Opening the door: the Jesuit missionary contribution to dialogue

The Jesuit contribution to the religious and cultural dialogue between Europe and Asia in the 16th to the 18th centuries was as remarkable an achievement as it was a precarious. Certainly, it created ambiguities and tensions, but it did open the door to an indigenous and acculturated Christianity that promised a deep and enriching encounter between East and West.

Imitation and inspiration: the ceramic trade from China to Basra and back

Until recently, Basra was not considered as a producer of some of the finest Chinese-inspired porcelain. However recent studies suggest that Basra was in fact a centre of some of the finest luxury wares of the time. Being the port where, in the 9th century, imported Tang stoneware and porcelain were first off-loaded from ships, meant that local potters were exposed to new inspiration, which led to experimentation in their own production techniques.

Maritime trade during the 14th and the 17th Century: Evidence from the underwater archaeological sites in the Gulf of Siam.

Underwater archaeological sites and wreck sites provide important information on the history of nations and mankind. The Gulf of Siam is one such important site, having been a territorial waterway to and from the Malay Peninsula since the 4th and 5th centuries. Despite reasonably stable weather in the Gulf, conditions could be perilous. The number of shipwrecks to be found here, many of which are still intact owing to the relatively good underwater conditions that enable material objects to be preserved, reflects the risks.

Early Korea-Arabic maritime relations

The precise date when exactly Muslims reached the Korean peninsula has been difficult to determine. References to “Ta-shi” (Arab Muslims) can be found in Oriental records that date from the 11th century AD, but there is also evidence that Muslims were in contact with the Korean peninsula from as early as the 7th century. In fact by the 8th century, Muslim navigation manuals reveal that they were plying the eastern seas regularly, establishing colonies along their routes.

The anthropomorphized Sun God: Cultic representations in Kazakhstan

During the second millennium B.C., Indo-European peoples, which were known archaeologically as the Andronovo culture, settled in Southern Kazakhstan. They left behind a rich repository of petroglyphs, which they carved into stone cliffs at their cultic centres. While petroglyphs can be difficult to date, because the stone had existed for millennia before being carved upon, the techniques used to carve the pictographs have assisted in the dating process.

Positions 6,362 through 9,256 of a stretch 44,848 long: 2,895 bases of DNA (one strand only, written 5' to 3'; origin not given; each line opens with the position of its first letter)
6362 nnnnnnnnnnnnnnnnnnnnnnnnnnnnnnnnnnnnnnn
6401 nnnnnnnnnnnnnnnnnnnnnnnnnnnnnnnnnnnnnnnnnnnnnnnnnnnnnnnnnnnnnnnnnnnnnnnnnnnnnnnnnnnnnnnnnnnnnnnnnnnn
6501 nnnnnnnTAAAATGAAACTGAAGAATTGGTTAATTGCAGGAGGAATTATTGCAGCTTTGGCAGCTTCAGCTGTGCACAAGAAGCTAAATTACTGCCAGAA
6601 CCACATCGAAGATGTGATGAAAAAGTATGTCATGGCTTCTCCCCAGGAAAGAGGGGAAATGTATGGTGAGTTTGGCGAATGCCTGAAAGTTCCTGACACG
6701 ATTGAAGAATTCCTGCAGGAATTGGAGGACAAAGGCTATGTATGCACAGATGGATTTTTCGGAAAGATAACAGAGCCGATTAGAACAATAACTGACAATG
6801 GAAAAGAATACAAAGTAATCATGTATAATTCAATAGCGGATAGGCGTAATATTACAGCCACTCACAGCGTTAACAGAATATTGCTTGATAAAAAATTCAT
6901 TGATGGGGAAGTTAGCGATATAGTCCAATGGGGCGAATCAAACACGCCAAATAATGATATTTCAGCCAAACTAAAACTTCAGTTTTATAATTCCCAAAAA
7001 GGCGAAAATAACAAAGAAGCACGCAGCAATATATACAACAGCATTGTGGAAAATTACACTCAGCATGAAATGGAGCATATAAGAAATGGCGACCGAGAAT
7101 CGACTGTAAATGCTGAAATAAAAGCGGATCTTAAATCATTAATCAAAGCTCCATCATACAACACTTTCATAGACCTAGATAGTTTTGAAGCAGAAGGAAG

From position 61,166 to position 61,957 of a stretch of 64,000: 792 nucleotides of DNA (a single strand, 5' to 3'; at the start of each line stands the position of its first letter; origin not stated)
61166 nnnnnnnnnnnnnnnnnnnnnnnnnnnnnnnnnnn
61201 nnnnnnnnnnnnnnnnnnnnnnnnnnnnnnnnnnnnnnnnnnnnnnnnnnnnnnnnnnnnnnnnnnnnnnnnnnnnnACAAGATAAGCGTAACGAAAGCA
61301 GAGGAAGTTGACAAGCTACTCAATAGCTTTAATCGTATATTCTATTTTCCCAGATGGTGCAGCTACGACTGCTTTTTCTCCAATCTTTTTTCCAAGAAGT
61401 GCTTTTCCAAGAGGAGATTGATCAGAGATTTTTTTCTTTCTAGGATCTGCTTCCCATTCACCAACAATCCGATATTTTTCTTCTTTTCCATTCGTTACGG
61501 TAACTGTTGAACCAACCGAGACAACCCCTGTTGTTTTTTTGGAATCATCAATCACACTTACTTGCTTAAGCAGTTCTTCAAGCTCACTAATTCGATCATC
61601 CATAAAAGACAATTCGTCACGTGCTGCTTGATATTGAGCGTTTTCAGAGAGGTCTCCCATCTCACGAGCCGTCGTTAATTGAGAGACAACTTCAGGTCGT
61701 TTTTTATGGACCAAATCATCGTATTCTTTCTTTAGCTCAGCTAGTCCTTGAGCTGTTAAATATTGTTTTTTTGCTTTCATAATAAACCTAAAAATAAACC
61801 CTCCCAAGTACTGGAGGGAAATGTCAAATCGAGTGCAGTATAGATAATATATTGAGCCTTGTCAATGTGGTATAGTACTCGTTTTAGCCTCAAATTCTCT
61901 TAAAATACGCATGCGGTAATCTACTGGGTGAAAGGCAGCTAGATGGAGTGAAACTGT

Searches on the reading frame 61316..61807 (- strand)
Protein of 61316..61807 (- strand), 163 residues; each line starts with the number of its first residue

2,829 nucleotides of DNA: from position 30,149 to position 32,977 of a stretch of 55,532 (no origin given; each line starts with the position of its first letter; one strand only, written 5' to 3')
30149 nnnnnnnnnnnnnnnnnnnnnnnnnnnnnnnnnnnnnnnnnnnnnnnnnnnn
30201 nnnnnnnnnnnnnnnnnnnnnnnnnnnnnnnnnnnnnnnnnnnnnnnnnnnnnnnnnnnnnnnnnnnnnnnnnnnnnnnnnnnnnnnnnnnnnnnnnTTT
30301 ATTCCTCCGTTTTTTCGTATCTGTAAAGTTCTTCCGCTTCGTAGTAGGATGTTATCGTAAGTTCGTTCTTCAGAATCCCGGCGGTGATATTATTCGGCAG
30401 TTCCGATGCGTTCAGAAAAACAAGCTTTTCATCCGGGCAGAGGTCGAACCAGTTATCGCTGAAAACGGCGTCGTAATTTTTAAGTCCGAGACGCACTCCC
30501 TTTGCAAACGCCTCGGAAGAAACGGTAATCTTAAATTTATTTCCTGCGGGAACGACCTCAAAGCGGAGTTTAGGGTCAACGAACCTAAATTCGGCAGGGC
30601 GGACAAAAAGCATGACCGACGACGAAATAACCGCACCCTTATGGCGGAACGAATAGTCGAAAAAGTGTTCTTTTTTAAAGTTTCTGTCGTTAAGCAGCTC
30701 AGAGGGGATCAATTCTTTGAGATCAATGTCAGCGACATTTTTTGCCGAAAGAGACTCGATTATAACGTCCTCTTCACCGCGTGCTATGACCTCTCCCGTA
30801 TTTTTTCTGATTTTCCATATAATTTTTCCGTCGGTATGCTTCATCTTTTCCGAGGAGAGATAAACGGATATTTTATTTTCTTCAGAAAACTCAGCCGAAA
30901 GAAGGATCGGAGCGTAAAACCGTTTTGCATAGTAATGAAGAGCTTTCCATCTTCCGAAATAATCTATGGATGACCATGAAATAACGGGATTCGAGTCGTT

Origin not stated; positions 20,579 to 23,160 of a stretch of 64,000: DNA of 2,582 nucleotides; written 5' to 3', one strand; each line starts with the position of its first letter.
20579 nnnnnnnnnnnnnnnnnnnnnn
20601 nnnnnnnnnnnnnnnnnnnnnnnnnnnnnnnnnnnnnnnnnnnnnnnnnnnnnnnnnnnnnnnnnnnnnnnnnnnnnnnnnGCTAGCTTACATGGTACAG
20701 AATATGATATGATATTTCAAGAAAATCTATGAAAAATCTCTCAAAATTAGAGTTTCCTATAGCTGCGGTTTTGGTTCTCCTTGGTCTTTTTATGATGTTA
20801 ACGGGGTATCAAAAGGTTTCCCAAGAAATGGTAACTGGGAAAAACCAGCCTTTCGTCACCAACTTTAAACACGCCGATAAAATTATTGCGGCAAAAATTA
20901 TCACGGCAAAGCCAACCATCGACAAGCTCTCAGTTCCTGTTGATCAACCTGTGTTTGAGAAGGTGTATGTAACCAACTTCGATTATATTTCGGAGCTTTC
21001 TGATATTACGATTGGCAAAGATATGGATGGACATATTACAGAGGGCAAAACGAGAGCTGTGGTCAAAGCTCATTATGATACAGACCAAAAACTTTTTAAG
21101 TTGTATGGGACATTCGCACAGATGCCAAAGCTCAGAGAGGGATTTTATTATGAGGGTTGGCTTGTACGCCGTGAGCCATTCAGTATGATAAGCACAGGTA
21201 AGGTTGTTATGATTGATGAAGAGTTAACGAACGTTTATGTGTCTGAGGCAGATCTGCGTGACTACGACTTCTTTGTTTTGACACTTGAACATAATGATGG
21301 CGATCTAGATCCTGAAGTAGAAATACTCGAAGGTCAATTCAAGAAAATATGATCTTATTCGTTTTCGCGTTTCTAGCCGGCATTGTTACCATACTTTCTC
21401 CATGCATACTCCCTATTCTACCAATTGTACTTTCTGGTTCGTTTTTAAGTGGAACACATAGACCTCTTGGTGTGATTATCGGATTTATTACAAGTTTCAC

A conservation management plan for the archaeological sites in the Lumbini zone

The archaeological sites that are centered around Lumbini, Nepal, are unique because of their connections with the birth and life of the Lord Gautama Buddha. Up until the 1990s there had only been minor disturbances to some of the famous sites. However, with growing interest in Buddhism, the creation of a major pilgrimage centre at Lumbini and the uncontrolled development taking place in Nepal, the condition and the environment of these sites could change adversely in a very short space of time.

Ayudhya: Capital-port of Siam and its “Chinese-connection” in the 14th and 15th centuries

Founded in 1351, the city of Ayudhya was an important economic and political center of Siam for more than 400 years. Despite being situated about 90 kilometers from the coast and away from the main international sea-routes that pass Malaysia, Singapore and Indonesia, by the second half of the fifteenth century Ayudhya had become a major political center in the Menam Basin, as well as an important trading post.

Oman: an entrepôt on the maritime trade routes

The Omani people’s initial interest in the sea in the third century BC was probably a result of the following: Oman’s location at the cross-roads between South East Asia, the Middle East and Africa; its long shorelines; and its safe natural harbours in Muscat, Sohar and Qalhat, which become successful trading posts for maritime trade from and to East and West.

Medieval Muslim travelers to China

Remote and mysterious 7th–8th century China provided a natural source of stories that could neither be verified nor disputed. As a consequence, knowledge of China of early Arab/Islamic traders on the Silk Route was based on rather basic, mythical, information. These stories were easily categorized into the three literary genres of the time, The Rihla (travelogues); The ‘Aja’ib (miracles); and Al-Faraj ba'da a-Shidda wa-l-diq, which drew both a cultured readership and an avid oral audience.

Contemporary Ethnic Identity Of Muslim Descendants Along the Chinese Maritime Silk Route

The resurgence of ethno religious groups claiming their descendancy from the earliest Muslim communities who settled in Quanzhou has led to the Ding lineage being incorporated into the Hui people in 1979. The Hui people form the largest of 10 Muslim nationalities in China and are the 20th century descendants of Arab and Persian ancestors. This is borne out by the abundance of preserved family genealogies, gravestones, stele inscriptions and dynastic records, which are now recognized as part of local Chinese culture.

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